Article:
15 Dec 2006
This one is going back a little more than five years or so but things haven’t changed that much in the meantime and I’m sure the same situation is being played out somewhere in the country as we speak. Before I start, I have to offer some little explanation of how local authorities are organised. First of all you have different departments (car tax, roads, planning, etc) and then within these departments you have different sections so that within the planning department you might have ‘forward planning’, ‘backward planning’ (okay, I made that one up), ‘development control’, etc. Then, within each of these sections you’ll have ‘technical’ staff (planners and engineers) and administrators.
15 Dec 2006
You’ll have noticed a lot of planning related stories about Greystones in the newspapers lately. There are two separate issues. First, the town recently renewed its development plan and, as part of the to and fro that goes with the territory, proposals to rezone an area for residential development in Charlesland were introduced and then approved by the councillors very, very late in the game. The land owner successfully argued that his property should be rezoned from ‘industrial’ to ‘residential’. In exchange for the lotto sized windfall he’d create some community facilities. It’s going on everywhere (indeed there are similar lower profile cases in Greystones as well).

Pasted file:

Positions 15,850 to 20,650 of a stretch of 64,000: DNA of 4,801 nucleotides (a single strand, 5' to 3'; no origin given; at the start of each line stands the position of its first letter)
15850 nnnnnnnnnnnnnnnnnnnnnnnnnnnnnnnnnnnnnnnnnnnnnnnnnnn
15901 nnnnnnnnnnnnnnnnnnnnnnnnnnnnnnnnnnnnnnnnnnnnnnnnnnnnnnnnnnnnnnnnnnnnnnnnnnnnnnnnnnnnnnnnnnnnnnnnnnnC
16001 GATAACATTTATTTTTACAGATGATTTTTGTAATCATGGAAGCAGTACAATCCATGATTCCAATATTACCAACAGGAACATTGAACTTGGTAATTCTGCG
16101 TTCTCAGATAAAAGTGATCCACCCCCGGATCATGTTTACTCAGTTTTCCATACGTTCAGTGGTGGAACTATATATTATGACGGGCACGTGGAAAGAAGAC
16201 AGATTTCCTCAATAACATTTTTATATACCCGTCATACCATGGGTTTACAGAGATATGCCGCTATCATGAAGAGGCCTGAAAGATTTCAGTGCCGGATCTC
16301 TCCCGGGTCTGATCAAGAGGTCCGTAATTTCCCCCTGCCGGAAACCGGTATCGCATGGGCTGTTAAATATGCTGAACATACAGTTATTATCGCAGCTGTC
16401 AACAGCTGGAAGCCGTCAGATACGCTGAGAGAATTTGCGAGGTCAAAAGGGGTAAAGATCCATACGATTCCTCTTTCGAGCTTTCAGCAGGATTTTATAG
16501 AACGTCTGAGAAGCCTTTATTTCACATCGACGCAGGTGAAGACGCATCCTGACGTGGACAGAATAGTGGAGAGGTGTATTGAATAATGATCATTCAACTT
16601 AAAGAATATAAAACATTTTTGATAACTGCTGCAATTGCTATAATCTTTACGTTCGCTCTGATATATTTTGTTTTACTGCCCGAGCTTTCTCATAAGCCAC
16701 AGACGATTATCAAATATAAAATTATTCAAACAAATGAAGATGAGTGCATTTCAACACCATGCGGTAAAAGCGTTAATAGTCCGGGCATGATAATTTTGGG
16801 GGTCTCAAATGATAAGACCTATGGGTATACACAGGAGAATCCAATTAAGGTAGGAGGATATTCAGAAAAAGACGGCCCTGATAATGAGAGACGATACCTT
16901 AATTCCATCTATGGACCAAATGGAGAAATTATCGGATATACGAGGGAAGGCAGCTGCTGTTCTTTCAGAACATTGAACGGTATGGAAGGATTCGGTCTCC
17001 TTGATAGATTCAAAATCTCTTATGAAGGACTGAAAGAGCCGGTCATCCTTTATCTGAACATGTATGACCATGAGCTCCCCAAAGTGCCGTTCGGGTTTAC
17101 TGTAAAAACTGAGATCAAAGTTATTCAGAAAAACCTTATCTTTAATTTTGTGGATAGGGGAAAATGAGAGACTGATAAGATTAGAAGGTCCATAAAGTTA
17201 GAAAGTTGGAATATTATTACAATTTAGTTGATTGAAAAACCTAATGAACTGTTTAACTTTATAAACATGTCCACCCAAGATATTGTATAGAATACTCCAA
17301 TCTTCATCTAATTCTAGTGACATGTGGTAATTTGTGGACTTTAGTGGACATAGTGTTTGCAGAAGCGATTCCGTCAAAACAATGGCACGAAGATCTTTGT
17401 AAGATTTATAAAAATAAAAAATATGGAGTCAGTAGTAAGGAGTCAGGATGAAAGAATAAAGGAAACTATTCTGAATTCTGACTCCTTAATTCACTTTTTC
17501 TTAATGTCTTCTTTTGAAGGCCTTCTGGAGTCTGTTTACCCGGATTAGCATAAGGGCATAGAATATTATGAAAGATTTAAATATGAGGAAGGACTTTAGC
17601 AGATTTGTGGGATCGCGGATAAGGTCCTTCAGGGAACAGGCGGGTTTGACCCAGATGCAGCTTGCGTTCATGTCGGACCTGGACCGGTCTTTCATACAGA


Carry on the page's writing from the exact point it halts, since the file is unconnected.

15 Dec 2006
Grafton Street Regarding the discussion last week on the extremely debatable/possibly a serious mistake decision by Dublin City Council to designate Grafton Street an Architectural Conservation area, this from Labour Cllr Dermot Lacey in Dublin City Council: ‘Thank you for sending me a copy of the Planning Dispatch. I actually really enjoyed it and found myself roughly agreeing with half and violently disagreeing with the rest. On the Grafton Street Plan … I was convinced that it was desirable to have a special plan for what I regard to be a special place and to try and lift the street again form its present state. Yes I would have loved to see more media coverage of the issue… However when we have a Public Service Broadcaster that is so awful and so ill informed this can be hard to achieve.’
6 Dec 2006
This from Michael Leahy: ‘Excellent dispatch. I'm delighted there is a forum where we may address the attacks against due process which are now inherent in the planning process. It is however important to propose an alternative system to the quite dreadful local authority system and to this end I think that a working group to look at best practice in other jurisdictions would be useful. As a practicing architect and planner I would happily undertake some work on this if others are interested in joining me.’
6 Dec 2006